The Enness Weekly Round up helps you keep on top of the latest movement in the mortgage market.
Net mortgage lending by banks dropped in May for the first time on record, according to industry data, though the indication of strain in the financial and household sectors was tempered by news people continued to spend in shops.
Data from the British Bankers’ Association on the country’s six main banks show capital repayments – which have been rising steadily for three years – overtook gross lending in May, after seasonal adjustments, for the first time since the BBA started collecting data in 1997.
This month, the Treasury and the BoE announced new measures to lower banks’ funding costs and unblock the flow of credit to the real economy. Senior executives at Lloyds said the “funding for lending” programme could reverse a previous strategy to shrink their mortgage book this year.
Separately, a retail survey suggested households had not entirely battened down the hatches. Retailers surveyed by the CBI, the business lobby organisation, reported further annual growth in sales volumes and orders in June, lifted by the Queen’s jubilee bank holiday.
Sir Mervyn King, governor of the Bank of England, said on Friday the Libor benchmark interest rate should be based on transactions, rather than the current system based on estimates.
Sir Mervyn said the idea that “my word is my Libor” was now dead after Barclays was issued with a record fine for trying to manipulate the London interbank offered rate.
Libor – the London interbank offered rate – is calculated using banks’ estimates of the price they think they can borrow at.
Sir Mervyn questioned why it was sensible to use a rate compiled from quotes – or even hypothetical estimates in a thin market – for so many other contracts.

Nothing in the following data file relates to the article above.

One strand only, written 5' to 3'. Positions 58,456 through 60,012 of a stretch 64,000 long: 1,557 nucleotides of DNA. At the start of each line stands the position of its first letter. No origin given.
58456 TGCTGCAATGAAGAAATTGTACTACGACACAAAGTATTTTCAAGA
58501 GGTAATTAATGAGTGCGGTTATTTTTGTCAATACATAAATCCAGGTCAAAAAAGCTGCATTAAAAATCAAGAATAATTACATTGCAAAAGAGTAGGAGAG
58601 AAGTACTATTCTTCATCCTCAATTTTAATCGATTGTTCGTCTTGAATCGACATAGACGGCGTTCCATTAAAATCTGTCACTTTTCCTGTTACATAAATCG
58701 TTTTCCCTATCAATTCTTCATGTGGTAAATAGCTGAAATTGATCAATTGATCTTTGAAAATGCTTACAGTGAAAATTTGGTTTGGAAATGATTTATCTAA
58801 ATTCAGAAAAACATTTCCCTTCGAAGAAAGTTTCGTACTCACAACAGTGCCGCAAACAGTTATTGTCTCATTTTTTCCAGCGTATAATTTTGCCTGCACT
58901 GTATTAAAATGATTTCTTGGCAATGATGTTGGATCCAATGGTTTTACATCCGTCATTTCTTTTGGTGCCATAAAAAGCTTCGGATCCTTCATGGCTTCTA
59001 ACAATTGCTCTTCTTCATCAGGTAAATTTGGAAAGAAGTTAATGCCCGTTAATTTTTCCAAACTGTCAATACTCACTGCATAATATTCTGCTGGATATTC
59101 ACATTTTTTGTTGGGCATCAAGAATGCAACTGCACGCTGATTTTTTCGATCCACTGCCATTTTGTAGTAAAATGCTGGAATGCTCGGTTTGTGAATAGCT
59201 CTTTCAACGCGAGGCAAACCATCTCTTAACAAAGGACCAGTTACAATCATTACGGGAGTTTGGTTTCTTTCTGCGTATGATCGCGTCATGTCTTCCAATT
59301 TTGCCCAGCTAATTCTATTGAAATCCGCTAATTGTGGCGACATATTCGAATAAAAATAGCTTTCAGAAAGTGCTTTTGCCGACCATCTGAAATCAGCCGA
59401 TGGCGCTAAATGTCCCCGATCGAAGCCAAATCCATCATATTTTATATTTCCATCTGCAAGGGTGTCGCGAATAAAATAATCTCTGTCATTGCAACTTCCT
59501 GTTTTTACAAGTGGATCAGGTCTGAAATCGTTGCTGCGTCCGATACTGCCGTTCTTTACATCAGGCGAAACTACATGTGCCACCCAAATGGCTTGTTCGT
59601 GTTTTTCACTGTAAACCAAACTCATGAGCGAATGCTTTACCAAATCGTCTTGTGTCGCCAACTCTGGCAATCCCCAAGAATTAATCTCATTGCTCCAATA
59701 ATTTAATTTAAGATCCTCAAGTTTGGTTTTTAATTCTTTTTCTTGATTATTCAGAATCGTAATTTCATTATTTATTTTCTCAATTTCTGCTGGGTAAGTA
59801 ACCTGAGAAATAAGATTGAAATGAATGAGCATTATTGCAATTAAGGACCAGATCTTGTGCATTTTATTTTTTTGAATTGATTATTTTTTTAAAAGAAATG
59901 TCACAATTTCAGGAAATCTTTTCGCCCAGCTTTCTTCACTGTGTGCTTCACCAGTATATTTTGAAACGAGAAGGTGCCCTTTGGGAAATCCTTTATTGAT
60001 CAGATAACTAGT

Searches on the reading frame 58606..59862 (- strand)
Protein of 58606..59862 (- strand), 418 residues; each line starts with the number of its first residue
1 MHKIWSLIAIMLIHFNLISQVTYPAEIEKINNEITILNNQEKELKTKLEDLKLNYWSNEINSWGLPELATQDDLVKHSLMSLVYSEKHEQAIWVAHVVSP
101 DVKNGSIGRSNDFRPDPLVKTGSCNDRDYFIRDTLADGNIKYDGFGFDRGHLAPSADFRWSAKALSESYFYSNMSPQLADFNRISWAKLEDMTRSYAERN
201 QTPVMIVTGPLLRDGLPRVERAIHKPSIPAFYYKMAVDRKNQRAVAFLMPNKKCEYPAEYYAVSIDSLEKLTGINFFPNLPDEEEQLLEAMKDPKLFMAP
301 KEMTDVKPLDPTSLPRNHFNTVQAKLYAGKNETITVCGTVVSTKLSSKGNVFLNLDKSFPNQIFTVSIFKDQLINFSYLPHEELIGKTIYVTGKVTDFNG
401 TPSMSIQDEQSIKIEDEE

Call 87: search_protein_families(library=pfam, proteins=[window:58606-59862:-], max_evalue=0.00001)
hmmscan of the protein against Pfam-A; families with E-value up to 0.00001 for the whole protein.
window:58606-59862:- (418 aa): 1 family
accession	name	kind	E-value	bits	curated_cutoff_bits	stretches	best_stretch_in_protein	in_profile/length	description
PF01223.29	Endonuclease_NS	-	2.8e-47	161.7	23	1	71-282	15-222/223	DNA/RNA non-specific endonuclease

“We will make sure that the system, which was rigged in the favour of at least one and possibly several institutions, is fixed,” he said. Speaking at a press conference on the financial stability report, the governor called for a change in the culture of the banking industry, saying something had gone “very wrong”. He said the situation required a “leadership of an unusually high order and changes to the structure of the industry”, but ruled out a Leveson-style inquiry into British banking, which some politicians have been calling for. Sir Mervyn urged the government to enact the Vickers plan – to separate investment and retail banking – as soon as possible.
Businesses and households were yesterday warned that the credit crunch crippling the economy is set to intensify after it emerged Britain is deeper in recession than feared. The Bank of England said the cost of mortgages and corporate loans has risen in the past three months as banks passed on higher funding costs to customers. In its latest credit conditions survey, the Bank warned that ‘a further marked’ increase was expected in the next three months in a bitter blow to firms and families across the country.